PJ Harvey
Songs from the City, Songs from the Sea

SHE'S LAIN WITH the Devil. She's gutted herself for love. She's made us lick her injuries, then ordered Robert De Niro to sit on her face. Now, after nearly a decade of plumbing the depths of longing to create a body of work virtually unparalleled in its vision and intensity, PJ Harvey has something new to divulge.

"And I feel like/some bird of paradise," an exuberant Polly gushes on Songs from the City, Songs from the Sea's second track, "Good Fortune." Over the sprightliest pop jangle of her career, rock's foremost chronicler of transcendental hunger finds herself full to bursting with a big, dumb love that permeates the majority of Songs' songs, and "It's the best thing/a beautiful feeling," as she croons two tracks later. So what if neither of these gushy couplets would've been allowed within the same zip code as her previous (and superior) records? She's in love, dammit, and if anyone's earned a vacation from misery, it's her.

Still, there's a reason eight out of 10 people prefer to hear friends griping about troubles than gushing about love. Tragedy makes better theater, and up to this point, Harvey has displayed an almost preternatural canniness with theatrics, from Dry's delicate, towering "Fountain," to the brilliantly sustained high-wire act of Rid of Me, to, best of all, the nightmare cabaret tour for To Bring You My Love, a visual and sonic hurricane that Harvey seemed to simultaneously conjure and battle, and one of the most powerful experiences I've had in a theater.

From the beginning, Harvey has drawn from sources far beyond her personal experience, and it's a testament to her genius (yeah, I said it) that her dramatic posturing never came off as schtick. Whether casting herself as a furious Eve or a haunted widow or a dreaming corpse, Harvey displayed an unfailing authority over herself and her subjects. This was no Sinéad O'Connor, tearing out her insides for her audience; this was a young artist smart enough to render her inner drives on a mythic scale, and talented enough to make us believe every pose she struck. Rock critic types have often claimed that Cobain was our Lennon; if this is true, then Harvey is our Hendrix: a singular talent, a beast of her own species. (Plus, as my favorite rock critic type, Robert Christgau, pointed out, Harvey is the only member of the new female rock regime who plays guitar better than she sings.)

Unfortunately, this singularity of talent and vision is largely absent from Songs from the City, Songs from the Sea--which is, don't get me wrong, a good, strong record, one that lesser artists would barter their souls to make. But for the first time, PJ Harvey's made a record that sounds like it could've been made by someone else. Musically, Songs draws either from Harvey's past work (the hard-hitting neo-blues riff "The Whores Hustle and the Hustlers Whore" could've been lifted from any of her last three records) or from the ambient pop stream she began dipping into on Is This Desire? On that record, Harvey used the smooth prettiness to buoy her ever-darkening romantic scenarios. On Songs, these sonics have less to contend with, as our formerly tortured Polly layers her pretty sounds with reveries of a love as corny as Kansas in August, as high as the flag on the Fourth of July.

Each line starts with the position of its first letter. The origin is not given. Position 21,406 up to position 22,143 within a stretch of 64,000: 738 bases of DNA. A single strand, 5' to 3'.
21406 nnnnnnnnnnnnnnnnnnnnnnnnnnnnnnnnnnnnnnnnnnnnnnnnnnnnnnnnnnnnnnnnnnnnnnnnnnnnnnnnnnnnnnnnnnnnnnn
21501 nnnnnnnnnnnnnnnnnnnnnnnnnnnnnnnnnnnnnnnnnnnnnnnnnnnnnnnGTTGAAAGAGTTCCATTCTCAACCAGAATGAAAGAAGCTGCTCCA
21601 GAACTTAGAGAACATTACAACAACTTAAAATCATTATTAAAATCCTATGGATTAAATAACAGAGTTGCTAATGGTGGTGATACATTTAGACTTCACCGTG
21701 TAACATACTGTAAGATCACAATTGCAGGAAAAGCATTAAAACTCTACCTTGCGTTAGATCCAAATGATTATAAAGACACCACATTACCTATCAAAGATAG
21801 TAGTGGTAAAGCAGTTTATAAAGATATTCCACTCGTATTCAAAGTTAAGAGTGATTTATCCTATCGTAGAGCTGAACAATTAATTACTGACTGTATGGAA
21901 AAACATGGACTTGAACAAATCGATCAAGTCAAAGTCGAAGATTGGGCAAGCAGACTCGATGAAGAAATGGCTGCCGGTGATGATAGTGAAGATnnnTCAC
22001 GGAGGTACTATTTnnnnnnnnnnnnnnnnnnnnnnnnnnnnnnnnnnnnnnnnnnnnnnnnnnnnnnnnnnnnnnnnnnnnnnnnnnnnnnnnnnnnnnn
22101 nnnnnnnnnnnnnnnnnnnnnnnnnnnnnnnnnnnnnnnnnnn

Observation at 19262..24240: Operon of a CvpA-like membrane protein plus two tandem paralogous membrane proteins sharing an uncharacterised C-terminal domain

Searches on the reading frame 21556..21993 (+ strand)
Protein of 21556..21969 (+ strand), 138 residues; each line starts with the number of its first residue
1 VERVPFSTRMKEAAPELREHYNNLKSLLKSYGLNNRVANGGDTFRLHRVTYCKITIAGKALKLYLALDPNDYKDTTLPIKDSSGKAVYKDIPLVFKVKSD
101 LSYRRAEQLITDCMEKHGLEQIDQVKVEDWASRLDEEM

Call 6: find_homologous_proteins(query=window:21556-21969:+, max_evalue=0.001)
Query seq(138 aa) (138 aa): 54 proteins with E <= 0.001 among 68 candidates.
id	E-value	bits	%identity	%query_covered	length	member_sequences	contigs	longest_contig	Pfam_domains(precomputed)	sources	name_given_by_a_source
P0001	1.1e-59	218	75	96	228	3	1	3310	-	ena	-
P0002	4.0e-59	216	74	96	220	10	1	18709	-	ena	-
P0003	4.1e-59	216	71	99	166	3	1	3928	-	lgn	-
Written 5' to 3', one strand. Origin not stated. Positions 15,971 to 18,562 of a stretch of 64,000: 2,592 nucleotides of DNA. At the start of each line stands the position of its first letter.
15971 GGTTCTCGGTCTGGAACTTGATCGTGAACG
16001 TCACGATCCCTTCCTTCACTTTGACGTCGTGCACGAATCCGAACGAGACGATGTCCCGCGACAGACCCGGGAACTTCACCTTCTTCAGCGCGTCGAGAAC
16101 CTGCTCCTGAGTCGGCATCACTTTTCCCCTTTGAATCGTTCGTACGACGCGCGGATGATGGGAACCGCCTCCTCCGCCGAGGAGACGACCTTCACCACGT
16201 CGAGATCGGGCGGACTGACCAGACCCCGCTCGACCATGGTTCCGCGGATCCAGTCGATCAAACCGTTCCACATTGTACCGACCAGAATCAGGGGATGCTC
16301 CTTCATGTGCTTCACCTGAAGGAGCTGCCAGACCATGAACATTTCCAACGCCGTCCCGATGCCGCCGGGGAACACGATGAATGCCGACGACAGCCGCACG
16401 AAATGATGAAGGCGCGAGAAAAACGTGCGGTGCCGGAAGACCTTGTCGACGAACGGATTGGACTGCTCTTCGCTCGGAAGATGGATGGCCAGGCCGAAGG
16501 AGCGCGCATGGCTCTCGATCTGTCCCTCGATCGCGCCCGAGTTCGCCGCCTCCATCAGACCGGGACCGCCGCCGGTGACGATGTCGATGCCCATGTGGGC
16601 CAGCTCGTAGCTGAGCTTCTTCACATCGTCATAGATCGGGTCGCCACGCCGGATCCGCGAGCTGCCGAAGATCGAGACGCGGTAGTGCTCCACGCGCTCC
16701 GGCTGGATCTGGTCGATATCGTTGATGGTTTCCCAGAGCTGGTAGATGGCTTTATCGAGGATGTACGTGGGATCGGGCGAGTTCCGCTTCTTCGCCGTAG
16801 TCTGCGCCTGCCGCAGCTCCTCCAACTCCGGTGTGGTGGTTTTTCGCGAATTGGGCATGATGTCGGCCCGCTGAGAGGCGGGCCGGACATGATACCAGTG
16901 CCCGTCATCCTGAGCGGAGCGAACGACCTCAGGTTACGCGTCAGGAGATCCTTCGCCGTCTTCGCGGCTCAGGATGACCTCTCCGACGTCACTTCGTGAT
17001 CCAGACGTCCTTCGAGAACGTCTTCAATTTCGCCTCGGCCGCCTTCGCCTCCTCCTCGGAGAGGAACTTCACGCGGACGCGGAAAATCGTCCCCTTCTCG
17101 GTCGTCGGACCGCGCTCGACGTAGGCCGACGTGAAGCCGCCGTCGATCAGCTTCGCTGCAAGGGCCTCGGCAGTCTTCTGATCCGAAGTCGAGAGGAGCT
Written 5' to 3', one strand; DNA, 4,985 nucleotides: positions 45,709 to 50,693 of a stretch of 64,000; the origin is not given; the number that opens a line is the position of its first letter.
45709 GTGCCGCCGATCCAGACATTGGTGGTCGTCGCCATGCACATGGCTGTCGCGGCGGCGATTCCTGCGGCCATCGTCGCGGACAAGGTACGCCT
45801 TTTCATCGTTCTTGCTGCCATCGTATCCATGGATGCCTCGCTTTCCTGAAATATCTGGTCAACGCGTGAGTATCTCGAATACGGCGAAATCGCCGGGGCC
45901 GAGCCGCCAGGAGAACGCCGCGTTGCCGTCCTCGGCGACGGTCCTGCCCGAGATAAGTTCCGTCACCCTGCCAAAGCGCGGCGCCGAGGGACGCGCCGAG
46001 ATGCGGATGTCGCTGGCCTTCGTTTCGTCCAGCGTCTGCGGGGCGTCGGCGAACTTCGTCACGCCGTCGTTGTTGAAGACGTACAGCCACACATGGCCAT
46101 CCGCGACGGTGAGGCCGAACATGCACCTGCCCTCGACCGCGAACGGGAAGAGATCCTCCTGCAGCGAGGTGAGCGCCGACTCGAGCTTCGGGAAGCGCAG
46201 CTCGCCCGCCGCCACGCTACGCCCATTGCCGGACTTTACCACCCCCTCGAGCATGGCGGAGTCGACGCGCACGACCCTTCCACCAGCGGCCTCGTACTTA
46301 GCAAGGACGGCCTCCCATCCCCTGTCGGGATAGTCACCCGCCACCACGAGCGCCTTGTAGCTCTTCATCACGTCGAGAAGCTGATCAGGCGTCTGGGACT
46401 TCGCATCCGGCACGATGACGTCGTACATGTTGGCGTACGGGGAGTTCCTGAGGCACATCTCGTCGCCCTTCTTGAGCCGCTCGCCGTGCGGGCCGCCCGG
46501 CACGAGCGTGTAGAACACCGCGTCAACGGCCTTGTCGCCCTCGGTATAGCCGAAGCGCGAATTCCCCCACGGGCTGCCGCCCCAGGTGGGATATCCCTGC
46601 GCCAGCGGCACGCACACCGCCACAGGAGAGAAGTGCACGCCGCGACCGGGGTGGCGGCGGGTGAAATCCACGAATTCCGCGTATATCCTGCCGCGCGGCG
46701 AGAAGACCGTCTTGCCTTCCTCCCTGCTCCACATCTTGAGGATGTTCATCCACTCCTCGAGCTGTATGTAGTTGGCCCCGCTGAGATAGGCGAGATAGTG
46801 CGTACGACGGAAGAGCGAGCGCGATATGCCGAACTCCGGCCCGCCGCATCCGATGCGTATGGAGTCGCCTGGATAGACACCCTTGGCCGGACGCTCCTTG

First kisses, stars shooting across skies, feeling "the innocence of a child"--countless trademarked details of new love are presented with an earnestness and a naiveté previously unimaginable on a PJ Harvey record. It's a shock to hear someone wise beyond her years suddenly baring a schoolgirl's heart; then again, exposing herself as herself is probably the bravest thing she could do at this point--smart, too, as perpetually following her darker desires could eventually have rendered her a marginal artist, a chick Nick Cave. But for all the admirable theories behind Harvey's move toward the mushy center, the resulting work is the first music Harvey's made that doesn't demand that you pay attention.

Still, I suppose it's nice to learn she's fallible, and even better to know she's found a love worth singing about. (Respectable gossip has her linked with Radiohead's Thom Yorke, who duets on Songs' "This Mess We're In." But I don't like to think this is true, as I can't help envisioning these two intense, fragile creatures in a lovelocked 69, quietly sobbing into each other's genitals.) And Songs isn't all sunshine and flowers. The aforementioned "Whores" charts New York's dark side (again, somewhat naively), "Big Exit" finds Polly bemoaning "children sharp as knives" and begging for weaponry, and "Kamikaze" is a frenetic ass-kicker. But for the most part, love takes the day, and Songs swoons to a close with the almost Lilith-y "We Float," in which our starry-eyed lass vows to "take life as it comes." Thankfully, there's always the second law of thermodynamics to keep things interesting, and I imagine it will all go terribly awry soon enough. Till then, swoon away, sweetie.